The Computer Language
Benchmarks Game

fannkuch-redux C gcc #5 program

source code

// The Computer Language Benchmarks Game
// http://benchmarksgame.alioth.debian.org/
//
// Contributed by Jeremy Zerfas
// Based on the Ada program by Jonathan Parker and Georg Bauhaus which in turn
// was based on code by Dave Fladebo, Eckehard Berns, Heiner Marxen, Hongwei Xi,
// and The Anh Tran and also the Java program by Oleg Mazurov.

// This value controls how many blocks the workload is broken up into (as long
// as the value is less than or equal to the factorial of the argument to this
// program) in order to allow the blocks to be processed in parallel if
// possible. PREFERRED_NUMBER_OF_BLOCKS_TO_USE should be some number which
// divides evenly into all factorials larger than it. It should also be around
// 2-8 times the amount of threads you want to use in order to create enough
// blocks to more evenly distribute the workload amongst the threads.
#define PREFERRED_NUMBER_OF_BLOCKS_TO_USE 12

#include <stdint.h>
#include <stdlib.h>
#include <stdio.h>

// intptr_t should be the native integer type on most sane systems.
typedef intptr_t intnative_t;


int main(int argc, char ** argv){
   const intnative_t n=atoi(argv[1]);

   // Create and initialize factorial_Lookup_Table.
   intnative_t factorial_Lookup_Table[n+1];
   factorial_Lookup_Table[0]=1;
   for(intnative_t i=0; ++i<=n;)
      factorial_Lookup_Table[i]=i*factorial_Lookup_Table[i-1];

   // Determine the block_Size to use. If n! is less than
   // PREFERRED_NUMBER_OF_BLOCKS_TO_USE then just use a single block to prevent
   // block_Size from being set to 0. This also causes smaller values of n to
   // be computed serially which is faster and uses less resources for small
   // values of n.
   const intnative_t block_Size=factorial_Lookup_Table[n]/
     (factorial_Lookup_Table[n]<PREFERRED_NUMBER_OF_BLOCKS_TO_USE ?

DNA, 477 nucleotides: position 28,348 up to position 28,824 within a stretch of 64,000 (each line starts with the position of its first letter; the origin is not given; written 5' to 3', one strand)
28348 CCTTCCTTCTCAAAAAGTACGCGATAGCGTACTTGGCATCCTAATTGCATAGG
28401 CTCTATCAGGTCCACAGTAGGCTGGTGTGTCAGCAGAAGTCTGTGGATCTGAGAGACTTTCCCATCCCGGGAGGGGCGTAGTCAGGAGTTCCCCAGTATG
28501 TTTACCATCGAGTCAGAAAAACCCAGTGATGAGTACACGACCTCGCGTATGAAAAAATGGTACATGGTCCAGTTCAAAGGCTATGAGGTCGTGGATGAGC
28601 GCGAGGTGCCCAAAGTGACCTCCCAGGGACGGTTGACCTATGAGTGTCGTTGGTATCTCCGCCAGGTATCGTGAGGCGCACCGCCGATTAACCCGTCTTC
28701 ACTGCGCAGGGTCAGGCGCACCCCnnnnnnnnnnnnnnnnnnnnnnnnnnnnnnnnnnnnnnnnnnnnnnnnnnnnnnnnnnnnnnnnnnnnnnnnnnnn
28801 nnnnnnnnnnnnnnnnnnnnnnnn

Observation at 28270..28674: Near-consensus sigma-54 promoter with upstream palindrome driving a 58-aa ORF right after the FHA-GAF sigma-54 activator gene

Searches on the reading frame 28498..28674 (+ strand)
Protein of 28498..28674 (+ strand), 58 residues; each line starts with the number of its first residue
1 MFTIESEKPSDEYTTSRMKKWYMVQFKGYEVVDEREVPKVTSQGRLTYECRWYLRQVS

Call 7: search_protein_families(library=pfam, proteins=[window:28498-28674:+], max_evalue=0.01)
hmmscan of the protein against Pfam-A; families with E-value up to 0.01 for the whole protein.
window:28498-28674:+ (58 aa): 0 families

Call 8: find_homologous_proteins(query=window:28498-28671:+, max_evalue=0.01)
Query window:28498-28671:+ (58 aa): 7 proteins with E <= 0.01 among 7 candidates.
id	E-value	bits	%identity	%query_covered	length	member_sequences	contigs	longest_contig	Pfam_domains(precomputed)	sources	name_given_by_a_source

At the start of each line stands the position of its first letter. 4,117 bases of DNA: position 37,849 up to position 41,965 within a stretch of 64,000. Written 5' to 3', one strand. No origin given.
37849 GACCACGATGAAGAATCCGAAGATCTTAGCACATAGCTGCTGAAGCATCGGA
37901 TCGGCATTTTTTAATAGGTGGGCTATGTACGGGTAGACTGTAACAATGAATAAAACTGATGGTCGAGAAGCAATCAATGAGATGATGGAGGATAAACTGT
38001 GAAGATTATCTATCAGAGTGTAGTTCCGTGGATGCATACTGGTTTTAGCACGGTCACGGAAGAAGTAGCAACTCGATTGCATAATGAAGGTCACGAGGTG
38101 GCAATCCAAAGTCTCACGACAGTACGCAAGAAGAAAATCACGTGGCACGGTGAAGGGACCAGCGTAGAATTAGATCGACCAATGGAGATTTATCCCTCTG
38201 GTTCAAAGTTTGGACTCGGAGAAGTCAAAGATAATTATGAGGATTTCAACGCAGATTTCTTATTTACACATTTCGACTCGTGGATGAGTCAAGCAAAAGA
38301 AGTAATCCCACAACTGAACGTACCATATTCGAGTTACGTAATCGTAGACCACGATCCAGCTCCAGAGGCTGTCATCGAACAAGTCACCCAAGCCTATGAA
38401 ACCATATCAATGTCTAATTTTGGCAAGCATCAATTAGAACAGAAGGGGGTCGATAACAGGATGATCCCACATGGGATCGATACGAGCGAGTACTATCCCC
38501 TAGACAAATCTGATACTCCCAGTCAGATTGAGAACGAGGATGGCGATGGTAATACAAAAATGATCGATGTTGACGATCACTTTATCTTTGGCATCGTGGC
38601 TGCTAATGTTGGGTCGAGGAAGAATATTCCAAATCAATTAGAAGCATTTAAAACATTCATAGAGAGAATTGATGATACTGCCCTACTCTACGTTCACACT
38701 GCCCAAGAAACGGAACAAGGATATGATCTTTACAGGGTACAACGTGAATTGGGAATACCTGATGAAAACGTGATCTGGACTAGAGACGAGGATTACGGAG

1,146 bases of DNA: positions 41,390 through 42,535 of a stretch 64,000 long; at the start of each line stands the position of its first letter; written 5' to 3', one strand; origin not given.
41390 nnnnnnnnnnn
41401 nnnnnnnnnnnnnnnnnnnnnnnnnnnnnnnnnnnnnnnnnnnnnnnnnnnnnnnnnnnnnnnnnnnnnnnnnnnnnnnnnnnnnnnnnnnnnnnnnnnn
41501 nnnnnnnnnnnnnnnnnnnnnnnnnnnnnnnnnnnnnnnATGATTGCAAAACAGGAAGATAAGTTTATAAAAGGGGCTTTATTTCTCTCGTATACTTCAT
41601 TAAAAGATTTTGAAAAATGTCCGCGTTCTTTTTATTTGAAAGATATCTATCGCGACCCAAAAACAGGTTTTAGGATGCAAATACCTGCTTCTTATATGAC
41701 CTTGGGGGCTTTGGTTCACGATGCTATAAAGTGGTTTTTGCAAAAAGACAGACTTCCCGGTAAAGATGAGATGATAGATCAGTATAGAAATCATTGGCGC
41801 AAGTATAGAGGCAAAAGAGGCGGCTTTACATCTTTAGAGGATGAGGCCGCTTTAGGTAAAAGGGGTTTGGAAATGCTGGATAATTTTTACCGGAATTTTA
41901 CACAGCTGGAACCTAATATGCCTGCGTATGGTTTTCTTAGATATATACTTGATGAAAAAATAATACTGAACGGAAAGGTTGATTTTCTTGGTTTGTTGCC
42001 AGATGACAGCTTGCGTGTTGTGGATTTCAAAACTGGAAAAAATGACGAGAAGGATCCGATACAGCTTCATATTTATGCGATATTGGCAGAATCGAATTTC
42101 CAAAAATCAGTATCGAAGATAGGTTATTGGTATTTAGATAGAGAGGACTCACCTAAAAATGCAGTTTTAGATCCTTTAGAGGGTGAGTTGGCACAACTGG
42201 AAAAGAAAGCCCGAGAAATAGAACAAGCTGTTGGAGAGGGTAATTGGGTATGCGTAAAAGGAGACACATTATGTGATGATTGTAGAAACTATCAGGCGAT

1 : PREFERRED_NUMBER_OF_BLOCKS_TO_USE);

   intnative_t maximum_Flip_Count=0, checksum=0;

   // Iterate over each block.
   #pragma omp parallel for \
     reduction(max:maximum_Flip_Count) reduction(+:checksum)
   for(intnative_t initial_Permutation_Index_For_Block=0;
     initial_Permutation_Index_For_Block<factorial_Lookup_Table[n];
     initial_Permutation_Index_For_Block+=block_Size){

      intnative_t count[n];
      int8_t temp_Permutation[n], current_Permutation[n];


      // Initialize count and current_Permutation.
      count[0]=0;
      for(intnative_t i=0; i<n; ++i)
         current_Permutation[i]=i;
      for(intnative_t i=n-1,
        permutation_Index=initial_Permutation_Index_For_Block; i>0; --i){
         const intnative_t d=permutation_Index/factorial_Lookup_Table[i];
         permutation_Index=permutation_Index%factorial_Lookup_Table[i];
         count[i]=d;

         for(intnative_t j=0; j<n; ++j)
            temp_Permutation[j]=current_Permutation[j];
         for(intnative_t j=0; j<=i; ++j)
            current_Permutation[j]= j+d<=i ?
              temp_Permutation[j+d] : temp_Permutation[j+d-i-1];
      }


      // Iterate over each permutation in the block.
      const intnative_t last_Permutation_Index_In_Block=
        initial_Permutation_Index_For_Block+block_Size-1;
      for(intnative_t permutation_Index=initial_Permutation_Index_For_Block; ;
        ++permutation_Index){

         // If the first value in the current_Permutation is not 1 (0) then
         // we will need to do at least one flip for the current_Permutation.
         if(current_Permutation[0]>0){

            // Make a copy of current_Permutation[] to work on. Note that we
            // don't need to copy the first value since that will be stored
            // in a separate variable since it gets used a lot.
            for(intnative_t i=0; ++i<n;)